Muscular Dystrophy

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Muscular Dystrophy (MD) is a group of muscle diseases that weaken the musculoskeletal system and hamper locomotion. Muscular dystrophies are characterized by progressive skeletal muscle weakness, defects in muscle proteins, and the death of muscle cells and tissue. These damaged muscles become progressively weaker. Most people who have muscular dystrophy will eventually need to use a wheelchair.


These conditions are generally inherited, and the different muscular dystrophies follow various inheritance patterns. However, mutations of the dystrophin gene and nutritional defects (with no genetics history) at the prenatal stage are also possible in about 33% of people affected by DMD.The main cause of the Duchenne and Becker types of muscular dystrophy is the muscle tissue’s cytoskeletal impairment to properly create the functional protein dystrophin and  dystrophin-associated protein complex. Dystrophin protein is found in muscle fibre membrane, its helical nature allows it to act like a spring or shock absorber. In addition to mechanical stabilization, dystrophin also regulates calcium levels



  1. Becker’s muscular dystrophy
  2. Congenital muscular dystrophy
  3. Duchenne muscular dystrophy
  4. Distal muscular dystrophy
  5. Emery-Dreifuss muscular dystrophy
  6. Facioscapulohumeral muscular dystrophy
  7. Limb-girdle muscular dystrophy
  8. Myotonic muscular dystrophy
  9. Oculopharyngeal muscular dystrophy

Symptoms include

  • Intellectual disability (only present in some types of the condition)
  • Muscle weakness that slowly gets worse
    • Delayed development of muscle motor skills
    • Difficulty using one or more muscle groups
    • Drooling
    • Eyelid drooping (ptosis)
    • Frequent falls
    • Loss of strength in a muscle or group of muscles as an adult
    • Loss in muscle size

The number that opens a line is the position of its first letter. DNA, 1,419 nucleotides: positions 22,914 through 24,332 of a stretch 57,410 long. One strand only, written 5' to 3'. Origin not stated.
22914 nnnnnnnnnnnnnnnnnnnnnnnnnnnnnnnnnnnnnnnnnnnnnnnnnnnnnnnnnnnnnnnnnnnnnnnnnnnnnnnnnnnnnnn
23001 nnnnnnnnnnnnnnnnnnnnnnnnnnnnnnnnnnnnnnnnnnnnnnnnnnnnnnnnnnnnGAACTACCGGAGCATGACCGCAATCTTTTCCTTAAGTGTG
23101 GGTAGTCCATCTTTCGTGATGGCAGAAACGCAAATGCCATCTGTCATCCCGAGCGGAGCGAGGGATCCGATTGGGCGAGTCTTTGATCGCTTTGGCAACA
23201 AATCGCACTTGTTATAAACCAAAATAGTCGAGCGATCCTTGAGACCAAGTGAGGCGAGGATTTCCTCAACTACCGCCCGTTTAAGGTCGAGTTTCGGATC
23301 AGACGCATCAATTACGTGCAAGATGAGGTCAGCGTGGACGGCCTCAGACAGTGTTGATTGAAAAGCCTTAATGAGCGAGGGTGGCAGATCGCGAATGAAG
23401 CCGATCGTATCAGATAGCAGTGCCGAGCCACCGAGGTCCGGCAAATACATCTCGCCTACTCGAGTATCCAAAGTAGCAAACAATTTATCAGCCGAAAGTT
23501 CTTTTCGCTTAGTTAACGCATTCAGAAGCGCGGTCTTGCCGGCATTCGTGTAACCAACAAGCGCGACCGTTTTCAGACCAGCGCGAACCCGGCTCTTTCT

• Problems walking (delayed walking)


The goal of treatment is to control symptoms.

  1. Physical therapy may help patients maintain muscle strength and function.
    1. Stabilize your breathing and heart functions. Exercise can lead to an increase in blood pressure and shortness of breath, so make sure you undergo tests on your cardiovascular and respiratory systems before you start doing physical therapy.
      • Doctors may prescribe an oxygen machine, sleep apnea device or ventilators for muscular dystrophy patients that have problems with breathing.
      • In severe cases, a pacemaker may be inserted into the body to regulate the beating of the heart.
    2. Begin physical therapy treatment with supervised exercise. It may take several weeks or months before you are able to develop an at-home exercise routine. Undergo an initial consultation.
    3. Begin low-impact cardiovascular exercise. Under the guidance of your physical therapist, begin regular swimming, walking on flat surfaces and/or bike riding. Schedule exercise that is energizing, rather than tiring.
      • For example, schedule a 10 to 20 minute walk or swim every day rather than an hour of activity every few days. Exercise that encourages cramping the next day will not have the positive impact that light to moderate exercise will.
      • The aim of regular exercise is to keep muscles in shape. It can also reduce weight, leaving a lower burden on joints, tendons and muscles.
    4. Develop a range-of-motion exercise routine. These prescribed exercises are tailored to your body to promote joint flexibility. Doing these exercises every day is likely to increase mobility and lessen your risk of contractures.
      • For example, a type of range-of-motion exercise for the shoulders involves raising your arms over your head. You would first grasp your weaker arm with your stronger arm at the wrist, then raise it above your head.
      • These exercises should be simple enough to begin at home and do regularly. Stop the exercise immediately if it causes a severe increase in pain. You should not try to push your joints past the point where they move.
      • Sometimes, doing exercises after warming up with cardiovascular activity will increase your mobility further.
    5. Return to your physical therapist to adjust your exercises. Muscular dystrophy patients must adjust their exercise routine as the condition progresses. Return every few months to assess any changes that need to be made in your plan.
  2. Mobility aids. If you are suffering from muscle weakness, a cane, wheelchair or walker is needed to reduce the risk of falling. But you should try a full physical therapy regime first before using an aid, or you can use an aid when performing the exercises.
  3. Orthopedic appliances such as braces and wheelchairs can improve mobility and self-care abilities.
  4. In some cases, surgery on the spine or legs may help improve function.
  5. Other than that, corticosteroids taken by mouth are sometimes prescribed to children to keep them walking for as long as possible.

The person should be as active as possible. Complete inactivity (such as bed rest) can make the disease worse.

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